Last Served? Gendering the HIV Pandemic

Last Served? Gendering the HIV Pandemic

Last Served? Gendering the HIV Pandemic

Last Served? Gendering the HIV Pandemic


Following a decade in which the focus on HIV and AIDS has been on specific social groups, a shift in professional perceptions has resulted in a change in the images of women and HIV/AIDS. "Last Served?" recognizes and analyzes the trend toward more openly acknowledging and planning for women in the pandemic. Rather than enumerating the effects on women of confused or conflicting policies and representation, the book details why and how this situation occurred.; The author suggests that new visibility of women cannot in itself quickly or easily change the underlying assumptions which made women simultaneously radiant figures of sexual purity, and a magnet for blame during the pandemic's first decade.; "Last Served?" makes clear how the different ways of posing and answering questions about women and HIV are grounded in already existing ways of thinking about gender, and how these underlying preconceptions sometimes create situations whereby attempts to address the practical needs of women often result in reinforcement, or introduction of new forms of male domination.; Combining detailed analysis with practical suggestions, "Last Served?" provides insights into the current debates about women and AIDS and suggests future directions for work to overcome discrimination, faulty planning and misrepresentation.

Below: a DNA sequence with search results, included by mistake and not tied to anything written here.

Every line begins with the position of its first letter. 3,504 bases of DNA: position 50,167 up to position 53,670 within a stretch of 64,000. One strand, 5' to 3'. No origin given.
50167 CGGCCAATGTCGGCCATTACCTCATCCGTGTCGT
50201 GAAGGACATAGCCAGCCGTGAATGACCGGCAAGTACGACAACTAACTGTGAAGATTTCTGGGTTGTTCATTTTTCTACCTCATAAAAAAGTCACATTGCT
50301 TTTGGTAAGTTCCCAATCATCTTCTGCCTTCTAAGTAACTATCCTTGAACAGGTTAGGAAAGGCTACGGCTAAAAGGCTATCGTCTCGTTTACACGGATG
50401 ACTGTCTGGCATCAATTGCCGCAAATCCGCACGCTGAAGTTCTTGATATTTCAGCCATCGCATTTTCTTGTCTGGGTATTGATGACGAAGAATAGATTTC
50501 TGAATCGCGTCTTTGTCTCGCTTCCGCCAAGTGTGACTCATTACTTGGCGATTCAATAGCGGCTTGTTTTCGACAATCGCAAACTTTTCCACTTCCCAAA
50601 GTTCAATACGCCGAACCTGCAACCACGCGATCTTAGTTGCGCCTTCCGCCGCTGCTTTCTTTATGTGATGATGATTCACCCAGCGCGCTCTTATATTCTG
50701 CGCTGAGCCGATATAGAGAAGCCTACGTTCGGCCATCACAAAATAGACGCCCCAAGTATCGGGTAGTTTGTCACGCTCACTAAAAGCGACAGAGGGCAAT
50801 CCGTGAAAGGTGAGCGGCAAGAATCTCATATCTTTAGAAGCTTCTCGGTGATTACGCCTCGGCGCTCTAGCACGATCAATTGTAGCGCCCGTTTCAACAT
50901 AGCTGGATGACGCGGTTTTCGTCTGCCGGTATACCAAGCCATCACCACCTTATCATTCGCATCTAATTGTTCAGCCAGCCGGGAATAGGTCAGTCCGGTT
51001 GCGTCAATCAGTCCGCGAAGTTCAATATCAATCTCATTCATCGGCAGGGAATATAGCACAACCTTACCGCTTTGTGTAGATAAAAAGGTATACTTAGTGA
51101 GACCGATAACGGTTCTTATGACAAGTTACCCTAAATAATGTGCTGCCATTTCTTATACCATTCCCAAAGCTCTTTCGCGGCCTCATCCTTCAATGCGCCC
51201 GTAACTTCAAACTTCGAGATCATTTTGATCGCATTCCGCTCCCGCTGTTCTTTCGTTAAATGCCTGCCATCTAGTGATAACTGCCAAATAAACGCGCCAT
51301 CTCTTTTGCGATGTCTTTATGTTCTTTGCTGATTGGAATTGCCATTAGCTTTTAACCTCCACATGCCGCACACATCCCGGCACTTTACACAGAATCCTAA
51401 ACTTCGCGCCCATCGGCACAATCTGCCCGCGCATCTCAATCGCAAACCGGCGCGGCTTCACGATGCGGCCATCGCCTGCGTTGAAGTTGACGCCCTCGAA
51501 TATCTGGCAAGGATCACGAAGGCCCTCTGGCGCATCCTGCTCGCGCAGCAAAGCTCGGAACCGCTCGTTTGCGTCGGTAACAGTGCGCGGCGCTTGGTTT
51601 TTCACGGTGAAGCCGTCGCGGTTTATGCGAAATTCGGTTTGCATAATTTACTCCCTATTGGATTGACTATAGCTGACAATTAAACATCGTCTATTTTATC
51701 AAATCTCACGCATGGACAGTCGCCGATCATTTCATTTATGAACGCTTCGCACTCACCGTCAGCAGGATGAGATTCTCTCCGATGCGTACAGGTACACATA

Contrary to the impression given by some early prevention efforts, aids is not an 'equal opportunities' disease, affecting everyone and all communities equally. Indeed, one of the most striking characteristics of the epidemic has been its capacity to reinforce existing social inequalities-of gender, of social status, of race, and of sexuality.

Last Served? examines these concerns in detail, focusing particularly on women's positioning in the epidemic-discursively as the subjects of epidemiology; economically in the international and domestic spheres; and politically as individuals and communities affected by patriarchy. It highlights the nature and complexity of women's vulnerability to infection, as well as the burden they carry as care givers and as educators.

Drawing on more than a decade's experience in aids activism and organising, and utilising the techniques offered by contemporary cultural analysis and theory, Cindy Patton offers a dramatically new appreciation of the ways in which women are responding to the challenge of aids in the developing as well as the developed world.

Peter Aggleton

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